You Ask, I Answer: The Impact of AI on SEO?

Max asks, “Your opinion on SEO and the impact of AI in the future?”

You Ask, I Answer: The Impact of AI on SEO?
Watch this video on YouTube.

Can’t see anything? Watch it on YouTube here.

Listen to the audio here:

Download the MP3 audio here.

Machine-Generated Transcript

What follows is an AI-generated transcript. The transcript may contain errors and is not a substitute for watching the video.

Christopher Penn 0:13

In today’s episode, Max asks your opinion on SEO and the impact of AI in the future.

So this is a, this is a complicated question.

And it’s a complicated question because organizations like Google have said, Hey, we’re going to penalize content that is generated by a machine that doesn’t add any value.

So there are any number of services out there that will use natural language processing, and essentially take existing content and reprocess or remix it.

Some was really bad, like, really, really bad.

There’s this one bot that scrapes a number of popular blogs, and it attempts to rewrite those blogs, but it finds the most awkward synonyms.

And you can tell pretty easily that it’s machine generated, right? However, what makes this question complicated is a question of skill, let’s say a human right, it goes from, you know, face rolling on the keyboard to Pulitzer Prize, right? Those are sort of the the spectrum of writing machines right now are kind of out here, right? So here’s face rolling on the keyboard, here’s, you know, competent, but not great.

Google Webmasters guidelines actually has a expression for this nothing wrong with nothing special.

And then of course, appears appeal to surprise.

The challenge is this.

for search engines like Google, it’s easy to spot the stuff down here, right? It’s easy to spot the stuff that’s barely more than face rolling, that is clearly no value add, that machines are generated programmatically using Yes, some machine learning and AI, but the outputs not great.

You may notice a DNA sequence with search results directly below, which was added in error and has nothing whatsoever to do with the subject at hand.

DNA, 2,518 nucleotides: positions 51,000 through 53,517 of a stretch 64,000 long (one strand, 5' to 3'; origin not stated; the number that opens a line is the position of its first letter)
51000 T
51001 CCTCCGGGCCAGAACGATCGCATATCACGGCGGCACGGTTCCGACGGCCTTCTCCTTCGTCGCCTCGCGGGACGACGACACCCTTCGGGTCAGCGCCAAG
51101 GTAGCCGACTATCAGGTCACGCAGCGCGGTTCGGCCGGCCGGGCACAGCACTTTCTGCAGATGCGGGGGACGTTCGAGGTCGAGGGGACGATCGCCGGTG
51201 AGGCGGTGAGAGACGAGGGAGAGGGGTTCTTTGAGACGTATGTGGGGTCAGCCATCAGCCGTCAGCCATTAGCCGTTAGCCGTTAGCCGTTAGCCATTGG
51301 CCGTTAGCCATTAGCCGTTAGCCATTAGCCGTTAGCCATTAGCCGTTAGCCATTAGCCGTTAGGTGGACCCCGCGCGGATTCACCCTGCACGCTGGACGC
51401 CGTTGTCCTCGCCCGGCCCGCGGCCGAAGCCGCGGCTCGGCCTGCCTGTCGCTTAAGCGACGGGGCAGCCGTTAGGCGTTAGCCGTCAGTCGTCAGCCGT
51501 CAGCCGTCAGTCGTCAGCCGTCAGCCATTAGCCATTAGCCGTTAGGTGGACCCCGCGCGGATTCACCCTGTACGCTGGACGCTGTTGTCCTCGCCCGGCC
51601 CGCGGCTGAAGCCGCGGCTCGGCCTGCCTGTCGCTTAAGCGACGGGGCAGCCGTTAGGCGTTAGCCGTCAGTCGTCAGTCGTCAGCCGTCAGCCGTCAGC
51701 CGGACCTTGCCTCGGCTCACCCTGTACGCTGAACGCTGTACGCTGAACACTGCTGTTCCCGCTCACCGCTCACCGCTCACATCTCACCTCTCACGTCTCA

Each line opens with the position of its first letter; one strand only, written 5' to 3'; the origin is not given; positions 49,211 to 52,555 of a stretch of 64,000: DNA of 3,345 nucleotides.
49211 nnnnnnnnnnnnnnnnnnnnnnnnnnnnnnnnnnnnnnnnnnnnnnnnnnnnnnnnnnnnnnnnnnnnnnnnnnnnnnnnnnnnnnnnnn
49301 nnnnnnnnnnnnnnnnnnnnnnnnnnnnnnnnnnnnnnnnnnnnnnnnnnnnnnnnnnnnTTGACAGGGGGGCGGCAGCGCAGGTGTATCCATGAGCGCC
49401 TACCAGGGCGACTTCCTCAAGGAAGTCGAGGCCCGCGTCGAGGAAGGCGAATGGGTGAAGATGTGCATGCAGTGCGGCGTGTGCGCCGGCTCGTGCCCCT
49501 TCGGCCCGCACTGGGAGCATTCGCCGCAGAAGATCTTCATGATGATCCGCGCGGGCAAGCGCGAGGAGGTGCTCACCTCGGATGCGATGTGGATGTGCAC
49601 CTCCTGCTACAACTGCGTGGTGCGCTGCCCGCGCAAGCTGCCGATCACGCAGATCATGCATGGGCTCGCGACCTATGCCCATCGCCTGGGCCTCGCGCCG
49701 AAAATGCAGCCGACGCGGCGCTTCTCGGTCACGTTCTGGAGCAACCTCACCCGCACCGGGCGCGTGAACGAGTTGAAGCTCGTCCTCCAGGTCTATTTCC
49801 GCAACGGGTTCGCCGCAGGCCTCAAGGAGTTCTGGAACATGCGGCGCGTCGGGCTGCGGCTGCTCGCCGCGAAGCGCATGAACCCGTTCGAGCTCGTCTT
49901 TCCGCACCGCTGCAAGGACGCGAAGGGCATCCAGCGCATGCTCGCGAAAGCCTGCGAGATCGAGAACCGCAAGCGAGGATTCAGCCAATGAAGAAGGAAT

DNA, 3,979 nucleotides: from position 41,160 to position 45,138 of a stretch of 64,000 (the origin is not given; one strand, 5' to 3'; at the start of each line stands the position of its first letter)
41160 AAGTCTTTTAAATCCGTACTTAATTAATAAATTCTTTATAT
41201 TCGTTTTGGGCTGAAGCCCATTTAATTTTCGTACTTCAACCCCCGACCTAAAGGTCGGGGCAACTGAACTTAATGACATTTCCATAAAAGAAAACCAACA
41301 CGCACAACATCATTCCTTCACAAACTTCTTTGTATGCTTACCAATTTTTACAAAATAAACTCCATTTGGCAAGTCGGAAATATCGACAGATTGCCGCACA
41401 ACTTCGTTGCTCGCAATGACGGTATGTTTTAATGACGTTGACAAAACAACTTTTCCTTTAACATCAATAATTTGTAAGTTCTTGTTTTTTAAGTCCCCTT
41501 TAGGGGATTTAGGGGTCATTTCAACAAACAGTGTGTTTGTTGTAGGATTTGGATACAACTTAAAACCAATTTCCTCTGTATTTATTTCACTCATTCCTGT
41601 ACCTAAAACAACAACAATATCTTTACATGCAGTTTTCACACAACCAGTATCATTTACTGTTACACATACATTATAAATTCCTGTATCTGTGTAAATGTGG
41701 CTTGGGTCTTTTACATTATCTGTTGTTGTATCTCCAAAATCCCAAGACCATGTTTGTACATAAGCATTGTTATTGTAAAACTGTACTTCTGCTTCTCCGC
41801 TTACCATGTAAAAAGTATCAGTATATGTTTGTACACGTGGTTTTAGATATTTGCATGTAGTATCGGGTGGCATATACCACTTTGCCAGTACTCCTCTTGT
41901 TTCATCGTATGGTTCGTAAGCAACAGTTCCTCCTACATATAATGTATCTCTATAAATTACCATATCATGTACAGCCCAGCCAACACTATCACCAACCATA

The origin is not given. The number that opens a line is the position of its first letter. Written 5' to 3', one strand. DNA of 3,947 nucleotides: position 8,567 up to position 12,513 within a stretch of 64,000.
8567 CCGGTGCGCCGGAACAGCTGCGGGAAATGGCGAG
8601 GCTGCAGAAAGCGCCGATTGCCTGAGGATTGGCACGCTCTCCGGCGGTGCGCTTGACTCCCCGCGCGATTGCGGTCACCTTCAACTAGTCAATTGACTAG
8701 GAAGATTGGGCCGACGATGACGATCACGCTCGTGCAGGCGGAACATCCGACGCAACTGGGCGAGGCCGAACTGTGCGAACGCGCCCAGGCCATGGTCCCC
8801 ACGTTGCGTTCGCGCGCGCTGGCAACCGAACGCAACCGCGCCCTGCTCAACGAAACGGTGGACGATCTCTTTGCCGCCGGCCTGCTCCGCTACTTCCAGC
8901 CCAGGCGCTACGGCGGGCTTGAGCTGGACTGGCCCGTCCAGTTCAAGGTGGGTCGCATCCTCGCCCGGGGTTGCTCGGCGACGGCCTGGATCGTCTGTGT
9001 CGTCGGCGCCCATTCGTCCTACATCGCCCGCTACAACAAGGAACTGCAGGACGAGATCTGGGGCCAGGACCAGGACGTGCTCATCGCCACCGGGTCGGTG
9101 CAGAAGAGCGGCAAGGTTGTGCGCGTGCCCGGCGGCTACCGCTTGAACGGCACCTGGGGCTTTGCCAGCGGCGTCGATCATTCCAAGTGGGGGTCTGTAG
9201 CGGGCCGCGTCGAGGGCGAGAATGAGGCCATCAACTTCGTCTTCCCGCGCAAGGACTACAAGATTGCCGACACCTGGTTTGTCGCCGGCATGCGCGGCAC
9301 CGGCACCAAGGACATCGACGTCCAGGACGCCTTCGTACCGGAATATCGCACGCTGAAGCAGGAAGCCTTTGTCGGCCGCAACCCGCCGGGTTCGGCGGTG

The output is pretty inept, actually.

But every year, the bar of what machines can do goes a little bit higher every single year.

And we’re at a point now where machines can create credible, mediocre content, right, that is indistinguishable from human content.

When you look at it, it passes the Turing test, you can’t tell by reading it was this generated by a machine it was just generated by somebody who doesn’t like their job, right? You read this and go.

So and so is proud to announce another flexible, scalable, fully integrated turnkey solution for blah, blah, blah.

It’s the marketing copy that we all see that we all think is not great.

And so the challenge for search engines, in terms of the arms race of detecting these things, is going to reach a point.

Now, this is my opinion, this is my opinion only.

But I think it’s going to reach a point where computationally, it doesn’t make sense to keep trying to identify AI generated content.

Can you do it? Yes.

Is it worth the compute cycles to do it? No, not past a certain point.

And that certain point is, if a machine writes genuinely helpful, useful, original content that I as a human can’t tell the difference, I don’t know for sure, if a machine voted or human wrote it, then a search engine is going to have a real hard time determining that as well, particularly at scale.

One of the things that we forget a lot when it comes to machine learning and AI when it comes to big tech companies like Facebook and Google etcetera, is that they not only have to employ this technology, but they have to do so in a cost efficient manner in a computationally efficient manner.

And that means that the cutting edge techniques in many cases are too computationally expensive to do at scale.

Right? When you look at something like a T five transformer, or when you look at a model like GPT, three, or DaVinci, or any of these really fancy text models.

They don’t have the same computational constraints that someone like Google does, Google has to ingest billions of pages a day.

And to scam any more than a sample of them is computationally infeasible.

Right to develop extremely complex algorithms to detect and discern, did a human right this or did a machine write this when you consider useful content? Again, it doesn’t matter who wrote it.

It

Christopher Penn 5:01

doesn’t matter if it’s helpful or not.

And so Google is looking at with its most recent algorithm update, which is this has been recorded in September 2022.

The helpful content update, there’s definitely some content out there is machine generated, that does not help anybody, it is just garbage.

And that’s easy for a search engine to spot it’s easy for you and I to spot where we run into trouble is when we’re not sure anymore, like, so what happened here did a machine right, this did human right, this, it’s not bad.